The diagnostic test for pernicious anaemia is the identification of IF antibodies in the blood - these however occur in only about half of the patients.

If IF antibodies are not present, a Schilling test is often performed, which uses oral doses of radioactive labelled vitamin B12 with and without an active IF preparation. This allows stomach problems to be distinguished from intestinal causes (IF corrects the absorption of B12 in PA and other stomach lesions, but not in intestinal diseases).

In cases of PA, gastroscopy should be done to exclude cancer of the stomach, especially those with pain, bleeding from the bowel and unexplained weight loss after treatment.

There is a childhood form of PA, which can be due to the production of an abnormal intrinsic factor. In the latter there is usually a normal stomach and normal acid secretion - although occasionally the adult form of PA can occur in childhood.

Congenital lack of IF usually presents about two years of age when the stores of vitamin B12 that are transferred from the mother in utero, have all been used.

Other causes of vitamin B12 deficiency, other than Pernicious Anaemia:

In western countries, vitamin B12 deficiency is usually due to PA. Less commonly, the deficiency may occur after gastric surgery when a considerable amount of the stomach has been removed, or in small bowel diseases, or surgical removal of the part of the bowel where the vitamin is absorbed (ileum).

Vitamin B12 deficiency is also caused by veganism when the diet lacks sufficient B12 (more common in Hindu Indians), as the vitamin is only present in foods of animal origin (meat, eggs, milk). Once B12 absorption or IF production is absent, the deficiency takes at least two years to develop. This is the time it takes for the body stores (mainly in the liver) to become depleted after absorption ceases.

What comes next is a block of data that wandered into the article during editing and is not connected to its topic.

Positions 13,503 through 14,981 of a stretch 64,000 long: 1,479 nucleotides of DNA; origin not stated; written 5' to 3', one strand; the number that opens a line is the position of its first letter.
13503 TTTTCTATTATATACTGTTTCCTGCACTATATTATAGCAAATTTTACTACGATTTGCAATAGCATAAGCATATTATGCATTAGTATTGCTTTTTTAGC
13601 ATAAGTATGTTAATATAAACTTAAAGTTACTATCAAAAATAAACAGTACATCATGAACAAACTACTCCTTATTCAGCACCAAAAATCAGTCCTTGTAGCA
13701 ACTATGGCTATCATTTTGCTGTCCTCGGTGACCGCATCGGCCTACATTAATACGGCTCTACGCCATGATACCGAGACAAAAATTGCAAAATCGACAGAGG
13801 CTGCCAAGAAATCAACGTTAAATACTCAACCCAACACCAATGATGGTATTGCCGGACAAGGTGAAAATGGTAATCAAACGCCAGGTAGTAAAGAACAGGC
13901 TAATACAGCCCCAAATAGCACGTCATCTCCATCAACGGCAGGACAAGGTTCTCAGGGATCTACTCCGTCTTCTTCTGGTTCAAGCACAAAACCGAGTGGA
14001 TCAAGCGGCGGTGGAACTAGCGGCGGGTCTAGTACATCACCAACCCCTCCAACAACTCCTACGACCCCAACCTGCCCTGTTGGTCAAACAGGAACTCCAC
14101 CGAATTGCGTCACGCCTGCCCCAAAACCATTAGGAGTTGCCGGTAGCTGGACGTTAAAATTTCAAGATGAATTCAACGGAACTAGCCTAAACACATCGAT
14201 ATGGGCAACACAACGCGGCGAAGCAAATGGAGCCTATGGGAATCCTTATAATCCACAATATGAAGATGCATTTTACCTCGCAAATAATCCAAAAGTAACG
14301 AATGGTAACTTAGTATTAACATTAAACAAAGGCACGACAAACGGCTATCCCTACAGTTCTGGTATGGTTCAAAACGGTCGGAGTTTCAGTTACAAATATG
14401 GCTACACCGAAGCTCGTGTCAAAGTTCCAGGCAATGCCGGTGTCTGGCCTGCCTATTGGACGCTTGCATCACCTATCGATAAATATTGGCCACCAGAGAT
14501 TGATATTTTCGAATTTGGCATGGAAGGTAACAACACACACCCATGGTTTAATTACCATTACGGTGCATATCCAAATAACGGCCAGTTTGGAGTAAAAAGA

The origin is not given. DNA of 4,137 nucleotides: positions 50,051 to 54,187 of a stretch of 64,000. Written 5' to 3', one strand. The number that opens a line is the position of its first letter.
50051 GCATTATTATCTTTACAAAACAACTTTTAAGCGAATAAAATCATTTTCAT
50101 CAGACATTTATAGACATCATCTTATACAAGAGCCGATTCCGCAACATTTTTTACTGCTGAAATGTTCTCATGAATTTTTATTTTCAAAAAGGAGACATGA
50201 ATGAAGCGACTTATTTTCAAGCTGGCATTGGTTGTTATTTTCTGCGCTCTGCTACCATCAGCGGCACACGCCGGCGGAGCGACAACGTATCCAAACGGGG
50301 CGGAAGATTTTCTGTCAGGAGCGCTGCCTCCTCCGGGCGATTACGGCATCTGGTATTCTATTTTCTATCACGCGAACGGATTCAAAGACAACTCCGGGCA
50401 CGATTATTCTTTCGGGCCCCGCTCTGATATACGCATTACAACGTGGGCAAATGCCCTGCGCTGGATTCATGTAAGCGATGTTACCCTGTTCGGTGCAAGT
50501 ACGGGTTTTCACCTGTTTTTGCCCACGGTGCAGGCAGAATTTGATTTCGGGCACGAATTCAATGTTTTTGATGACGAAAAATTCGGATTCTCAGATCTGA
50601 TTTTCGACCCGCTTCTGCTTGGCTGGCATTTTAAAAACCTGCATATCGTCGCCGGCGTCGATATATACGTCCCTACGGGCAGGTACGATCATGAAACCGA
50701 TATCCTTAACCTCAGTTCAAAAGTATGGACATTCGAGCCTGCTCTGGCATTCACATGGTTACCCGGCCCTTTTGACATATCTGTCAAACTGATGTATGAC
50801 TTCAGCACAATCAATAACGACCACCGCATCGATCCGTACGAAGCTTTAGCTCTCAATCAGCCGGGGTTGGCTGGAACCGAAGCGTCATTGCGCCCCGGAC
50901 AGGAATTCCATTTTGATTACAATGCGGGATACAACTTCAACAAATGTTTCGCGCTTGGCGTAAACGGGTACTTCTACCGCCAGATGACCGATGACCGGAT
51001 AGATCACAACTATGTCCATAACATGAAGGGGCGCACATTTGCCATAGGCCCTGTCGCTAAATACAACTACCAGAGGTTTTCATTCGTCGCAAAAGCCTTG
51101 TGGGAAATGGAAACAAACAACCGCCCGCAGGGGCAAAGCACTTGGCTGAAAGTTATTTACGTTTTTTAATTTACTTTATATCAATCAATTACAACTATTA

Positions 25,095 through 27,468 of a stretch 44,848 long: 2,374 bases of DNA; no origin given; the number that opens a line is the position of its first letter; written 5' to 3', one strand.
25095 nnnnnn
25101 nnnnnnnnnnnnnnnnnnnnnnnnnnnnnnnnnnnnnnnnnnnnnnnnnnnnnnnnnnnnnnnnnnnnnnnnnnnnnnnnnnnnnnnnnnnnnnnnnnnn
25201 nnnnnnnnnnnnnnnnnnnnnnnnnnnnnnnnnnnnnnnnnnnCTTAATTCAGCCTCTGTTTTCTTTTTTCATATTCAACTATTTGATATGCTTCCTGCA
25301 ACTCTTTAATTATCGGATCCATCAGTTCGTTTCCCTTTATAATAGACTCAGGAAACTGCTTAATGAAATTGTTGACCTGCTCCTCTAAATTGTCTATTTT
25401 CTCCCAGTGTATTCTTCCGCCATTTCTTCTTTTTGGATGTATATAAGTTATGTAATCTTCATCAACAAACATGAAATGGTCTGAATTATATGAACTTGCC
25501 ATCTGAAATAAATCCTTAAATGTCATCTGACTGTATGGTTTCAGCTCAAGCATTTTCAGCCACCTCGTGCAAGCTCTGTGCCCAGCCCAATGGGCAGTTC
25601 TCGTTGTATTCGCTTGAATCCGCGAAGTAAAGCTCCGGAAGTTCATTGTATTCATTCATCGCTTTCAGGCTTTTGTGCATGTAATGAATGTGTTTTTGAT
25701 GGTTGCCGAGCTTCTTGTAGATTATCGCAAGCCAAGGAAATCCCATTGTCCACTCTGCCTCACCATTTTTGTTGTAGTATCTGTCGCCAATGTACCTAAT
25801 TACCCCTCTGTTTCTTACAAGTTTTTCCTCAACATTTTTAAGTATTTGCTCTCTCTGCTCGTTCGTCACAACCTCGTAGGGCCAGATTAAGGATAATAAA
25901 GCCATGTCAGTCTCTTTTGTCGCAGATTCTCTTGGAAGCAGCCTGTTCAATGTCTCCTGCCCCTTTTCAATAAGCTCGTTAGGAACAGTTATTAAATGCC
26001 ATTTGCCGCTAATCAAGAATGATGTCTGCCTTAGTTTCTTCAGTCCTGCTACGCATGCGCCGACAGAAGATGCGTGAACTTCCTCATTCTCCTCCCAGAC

Rarer small bowel causes of vitamin B12 deficiency include chronic tropical sprue, Crohn's disease and infection with fish tapeworms in some parts of the world.


Treatment of PA involves vitamin B12 given by injection. (There is a nasal preparation coming on the market in some countries).

In the early stage of treatment, careful attention to blood potassium levels is necessary in severe cases, as the B12 pushes potassium into the blood cells, making the blood level very low. The patient feels better after 24 - 48 hours of therapy with increased appetite and well being.

A response to treatment can be seen in the laboratory as early as the second or third day with young red cells peaking in the blood at six to seven days. The haemoglobin level continues to rise by 20 - 30 grams each fortnight and other blood changes gradually disappear over the next twelve days.

The peripheral neuropathy may partly improve with therapy, but any spinal cord damage is irreversible. Treatment for pernicious anaemia is lifelong.

Who should be tested for Pernicious Anaemia?

All patients with megaloblastic or macrocytic anaemia should have B12 levels done.

Anyone presenting with peripheral neuropathy and evidence of spinal cord damage, and neuropsychiatric disorders including dementia should have B12 levels performed.

Patients who are malnourished or infertile should be tested.

Those patients who have had a total gastrectomy, or removal of part of the small bowel which absorbs B12 should have regular monitoring of their levels and may need to start receiving vitamin B12 injections when their levels fall a year or two after surgery.

Individuals with a strong family history should have levels tested infrequently, or earlier if clinically indicated.